Example Projects

(i) Climatic and habitat effects on breeding success

(ii) Breeding phenology, underlying cues and success

(iii) Parental investmant and coordination of care

(iv) Phenotypic plasticity and parental effects

Main Sources of Funding

2013-2016: NERC Standard Grant
2011-2012: Midi Pyrenees Regional Grant, France
2009-2012: Australian Research Council Discovery Grant
2006-2009: Australian Research Council Discovery Grant
2004-2006: NERC New Investigator’s Grant, UK 
2003-2012: The Royal Society, UK

Research grants

  • 2017 The British Academy
    Testing the basics of language in animals
  • 2013 Natural Environment Research Council
    Parental effects and the generation of helpers in cooperative babblers
  • 2006 Natural Environment Research Council
    Senescence in animals with extreme lifespan
  • 2005 Natural Environment Research Council
    Quantifying the benefits of helping to increase group size in an avian cooperative breeder

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Journal articles

Liebl AL, Browning LE, Russell A (In Press). Carer removal and brood size manipulation: not equivalent to quantify carer impacts on provisioning. Behavioral Ecology
Lynton-Jenkins J, Brundl A, Cauchoix M, Lejeune L, Salle L, Thiney A, Russell A, Chaine A, Bonneaud C (In Press). Contrasting the seasonal and elevational prevalence of generalist avian haemosporidia in co-occurring host species. Ecology and Evolution
Liebl AL, Nomano FY, Browning LE, Russell AF (In Press). Experimental evidence for fully additive care among male carers in the cooperatively breeding chestnut-crowned babbler. Animal Behaviour
Watson SK, Mine JG, O'Neill LG, Mueller JL, Russell AF, Townsend SW (2023). Cognitive constraints on vocal combinatoriality in a social bird. iScience, 26(7). Abstract.  Author URL.
Cones AG, Liebl AL, Russell AF (2023). Helpers are associated with increased nest attentiveness and more constant egg temperatures in chestnut-crowned babblers. Behavioral Ecology and Sociobiology, 77(7). Abstract.
Lynton‐Jenkins JG, Chaine AS, Russell AF, Bonneaud C (2023). Parasite detection and quantification in avian blood is dependent on storage medium and duration. Ecology and Evolution, 13(2). Abstract.
Spiess S, Mylne HK, Engesser S, Mine JG, O'Neill LG, Russell AF, Townsend SW (2022). Syntax-like Structures in Maternal Contact Calls of Chestnut-Crowned Babblers (<i>Pomatostomus ruficeps</i>). INTERNATIONAL JOURNAL OF PRIMATOLOGY  Author URL.
Lynton-Jenkins JG, Russell AF, Chaves J, Bonneaud C (2021). Avian disease surveillance on the island of San Cristobal, Galapagos. ECOLOGY AND EVOLUTION, 11(24), 18422-18433.  Author URL.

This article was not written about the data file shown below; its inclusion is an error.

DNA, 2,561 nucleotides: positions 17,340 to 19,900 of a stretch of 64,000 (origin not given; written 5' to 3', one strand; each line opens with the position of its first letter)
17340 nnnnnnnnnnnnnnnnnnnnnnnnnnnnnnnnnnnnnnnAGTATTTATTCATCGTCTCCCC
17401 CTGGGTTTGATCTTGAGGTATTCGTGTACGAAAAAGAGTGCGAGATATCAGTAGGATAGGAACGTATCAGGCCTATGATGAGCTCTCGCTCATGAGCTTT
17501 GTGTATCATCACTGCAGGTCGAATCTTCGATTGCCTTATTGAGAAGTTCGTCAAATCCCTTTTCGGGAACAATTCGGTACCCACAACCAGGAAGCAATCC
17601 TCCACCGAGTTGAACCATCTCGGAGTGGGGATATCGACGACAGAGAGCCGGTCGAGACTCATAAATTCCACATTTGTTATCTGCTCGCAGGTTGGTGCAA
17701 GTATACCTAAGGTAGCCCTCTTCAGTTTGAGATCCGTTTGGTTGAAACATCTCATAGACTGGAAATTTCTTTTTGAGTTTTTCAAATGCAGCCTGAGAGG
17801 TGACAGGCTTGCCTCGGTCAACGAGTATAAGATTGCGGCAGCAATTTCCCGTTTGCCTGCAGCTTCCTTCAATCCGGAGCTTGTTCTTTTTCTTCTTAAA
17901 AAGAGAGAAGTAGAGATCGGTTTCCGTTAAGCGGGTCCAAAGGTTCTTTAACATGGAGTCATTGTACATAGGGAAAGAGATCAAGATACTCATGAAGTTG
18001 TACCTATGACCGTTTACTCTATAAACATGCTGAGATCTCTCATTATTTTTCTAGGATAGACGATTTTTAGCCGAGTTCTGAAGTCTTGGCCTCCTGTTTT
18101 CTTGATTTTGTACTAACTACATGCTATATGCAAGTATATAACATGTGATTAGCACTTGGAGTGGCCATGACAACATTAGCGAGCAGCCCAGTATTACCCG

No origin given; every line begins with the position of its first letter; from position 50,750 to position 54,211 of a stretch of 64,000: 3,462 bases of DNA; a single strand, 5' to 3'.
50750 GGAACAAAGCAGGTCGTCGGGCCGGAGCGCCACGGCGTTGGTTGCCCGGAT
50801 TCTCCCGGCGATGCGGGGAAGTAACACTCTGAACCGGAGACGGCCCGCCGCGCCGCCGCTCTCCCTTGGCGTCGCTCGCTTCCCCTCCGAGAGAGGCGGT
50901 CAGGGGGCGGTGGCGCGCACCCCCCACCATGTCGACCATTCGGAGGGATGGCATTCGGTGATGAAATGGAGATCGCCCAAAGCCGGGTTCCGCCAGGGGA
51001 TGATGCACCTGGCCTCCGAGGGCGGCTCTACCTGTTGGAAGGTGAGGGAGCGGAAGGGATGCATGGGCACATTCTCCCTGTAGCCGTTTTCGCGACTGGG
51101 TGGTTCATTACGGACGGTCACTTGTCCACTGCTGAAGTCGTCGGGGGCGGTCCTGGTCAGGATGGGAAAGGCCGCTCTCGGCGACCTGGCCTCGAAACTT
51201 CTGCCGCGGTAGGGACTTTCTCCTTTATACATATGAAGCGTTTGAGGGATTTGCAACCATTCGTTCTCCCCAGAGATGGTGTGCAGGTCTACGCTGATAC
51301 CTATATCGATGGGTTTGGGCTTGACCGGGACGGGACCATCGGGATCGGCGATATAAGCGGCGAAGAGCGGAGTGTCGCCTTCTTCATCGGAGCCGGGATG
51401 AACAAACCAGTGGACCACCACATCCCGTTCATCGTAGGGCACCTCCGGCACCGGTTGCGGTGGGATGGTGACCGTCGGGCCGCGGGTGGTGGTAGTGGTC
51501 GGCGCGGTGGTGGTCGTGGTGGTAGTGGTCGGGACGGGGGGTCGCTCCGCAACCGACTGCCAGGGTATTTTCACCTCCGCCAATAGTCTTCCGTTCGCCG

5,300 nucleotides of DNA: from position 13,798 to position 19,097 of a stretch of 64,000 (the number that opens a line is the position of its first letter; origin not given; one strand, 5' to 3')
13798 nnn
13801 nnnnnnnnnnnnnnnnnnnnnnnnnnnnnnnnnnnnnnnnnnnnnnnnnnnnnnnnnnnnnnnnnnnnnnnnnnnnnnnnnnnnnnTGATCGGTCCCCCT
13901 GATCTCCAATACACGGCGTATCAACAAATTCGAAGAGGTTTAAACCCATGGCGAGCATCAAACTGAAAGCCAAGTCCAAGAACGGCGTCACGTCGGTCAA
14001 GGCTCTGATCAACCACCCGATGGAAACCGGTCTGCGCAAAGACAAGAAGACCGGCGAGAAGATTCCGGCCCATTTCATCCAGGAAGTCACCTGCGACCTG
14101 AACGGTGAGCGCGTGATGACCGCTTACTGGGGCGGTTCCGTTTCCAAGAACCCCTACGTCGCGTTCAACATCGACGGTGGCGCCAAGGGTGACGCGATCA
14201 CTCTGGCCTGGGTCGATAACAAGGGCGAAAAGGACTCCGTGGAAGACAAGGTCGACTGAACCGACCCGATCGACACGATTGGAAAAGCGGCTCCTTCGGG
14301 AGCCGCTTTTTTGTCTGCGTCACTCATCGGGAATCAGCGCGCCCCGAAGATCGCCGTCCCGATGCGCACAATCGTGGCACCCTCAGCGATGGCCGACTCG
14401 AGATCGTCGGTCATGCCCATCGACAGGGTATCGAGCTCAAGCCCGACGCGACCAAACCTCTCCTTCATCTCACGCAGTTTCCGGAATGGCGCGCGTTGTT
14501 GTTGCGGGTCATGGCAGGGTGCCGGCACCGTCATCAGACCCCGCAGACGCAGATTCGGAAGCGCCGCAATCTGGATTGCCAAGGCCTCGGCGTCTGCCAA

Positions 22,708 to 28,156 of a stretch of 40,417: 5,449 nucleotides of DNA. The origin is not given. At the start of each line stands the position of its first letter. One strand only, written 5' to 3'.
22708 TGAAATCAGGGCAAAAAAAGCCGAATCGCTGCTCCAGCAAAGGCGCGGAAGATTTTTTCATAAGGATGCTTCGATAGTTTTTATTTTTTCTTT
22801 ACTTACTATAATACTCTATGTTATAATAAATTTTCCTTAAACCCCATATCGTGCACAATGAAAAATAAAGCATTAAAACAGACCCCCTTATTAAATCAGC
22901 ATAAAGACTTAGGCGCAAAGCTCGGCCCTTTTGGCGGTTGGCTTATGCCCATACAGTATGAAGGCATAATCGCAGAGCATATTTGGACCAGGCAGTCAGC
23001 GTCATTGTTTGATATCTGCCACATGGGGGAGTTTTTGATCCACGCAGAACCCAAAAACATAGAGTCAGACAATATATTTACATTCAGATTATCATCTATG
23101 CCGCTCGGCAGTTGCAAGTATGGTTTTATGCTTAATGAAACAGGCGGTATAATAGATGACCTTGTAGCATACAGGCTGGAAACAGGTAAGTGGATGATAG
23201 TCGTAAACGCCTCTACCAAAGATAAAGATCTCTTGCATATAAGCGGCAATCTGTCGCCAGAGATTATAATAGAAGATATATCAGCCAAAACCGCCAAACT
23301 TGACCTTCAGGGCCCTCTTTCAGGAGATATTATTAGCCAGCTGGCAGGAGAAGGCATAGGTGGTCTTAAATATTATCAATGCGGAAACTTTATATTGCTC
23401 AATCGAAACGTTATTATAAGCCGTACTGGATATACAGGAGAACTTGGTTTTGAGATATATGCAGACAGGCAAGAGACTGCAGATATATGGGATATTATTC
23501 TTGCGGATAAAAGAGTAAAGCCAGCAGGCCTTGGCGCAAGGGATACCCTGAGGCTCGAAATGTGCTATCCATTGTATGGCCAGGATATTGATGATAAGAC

Nomano FY, Savage JL, Rollins LA, Griffith SC, Russell AF (2021). Communal roosting shows dynamics predicted by direct and indirect nepotism in chestnut-crowned babblers. Behavioral Ecology and Sociobiology, 75(2). Abstract.
Culina A, Adriaensen F, Bailey LD, Burgess MD, Charmantier A, Cole EF, Eeva T, Matthysen E, Nater CR, Sheldon BC, et al (2021). Connecting the data landscape of long-term ecological studies: the SPI-Birds data hub. Journal of Animal Ecology, 90(9), 2147-2160. Abstract.
Liebl AL, Wesner JS, Russell AF, Schrey AW (2021). Methylation patterns at fledging predict delayed dispersal in a cooperatively breeding bird. PLoS One, 16(6). Abstract.  Author URL.
Cones AG, Liebl AL, Houslay TM, Russell AF (2021). Temperature-mediated plasticity in incubation schedules is unlikely to evolve to buffer embryos from climatic challenges in a seasonal songbird. J Evol Biol, 34(3), 465-476. Abstract.  Author URL.
Bründl AC, Sallé L, Lejeune LA, Sorato E, Thiney AC, Chaine AS, Russell AF (2020). Elevational Gradients as a Model for Understanding Associations Among Temperature, Breeding Phenology and Success. Frontiers in Ecology and Evolution, 8 Abstract.
Nomano FY, Savage JL, Browning LE, Griffith SC, Russell AF (2019). Breeding Phenology and Meteorological Conditions Affect Carer Provisioning Rates and Group-Level Coordination in Cooperative Chestnut-Crowned Babblers. Frontiers in Ecology and Evolution, 7 Abstract.
Engesser S, Holub JL, O'Neill LG, Russell AF, Townsend SW (2019). Chestnut-crowned babbler calls are composed of meaningless shared building blocks. Proceedings of the National Academy of Sciences of the United States of America, 116(39), 19579-19584. Abstract.
Lejeune L, Savage JL, Bründl AC, Thiney A, Russell AF, Chaine AS (2019). Environmental effects on parental care visitation patterns in blue tits Cyanistes caeruleus. Frontiers in Ecology and Evolution, 7(SEP). Abstract.
Bründl AC, Sorato E, Sallé L, Thiney AC, Kaulbarsch S, Chaine AS, Russell AF (2019). Experimentally induced increases in fecundity lead to greater nestling care in blue tits. Proc Biol Sci, 286(1905). Abstract.  Author URL.
Austin VI, Higgott C, Viguier A, Grundy L, Russell AF, Griffith SC (2019). Song rate and duetting in the Chirruping Wedgebill (Psophodes cristatus): frequency, form and functions. Emu, 119(2), 138-146. Abstract.
L'Herpiniere KL, O'Neill LG, Russell AF, Duursma DE, Griffith SC (2019). Unscrambling variation in avian eggshell colour and patterning in a continent-wide study. R Soc Open Sci, 6(1). Abstract.  Author URL.
Capp E, Liebl AL, Cones AG, Russell AF (2018). Advancing breeding phenology does not affect incubation schedules in chestnut-crowned babblers: Opposing effects of temperature and wind. Ecology and Evolution, 8(1), 696-705. Abstract.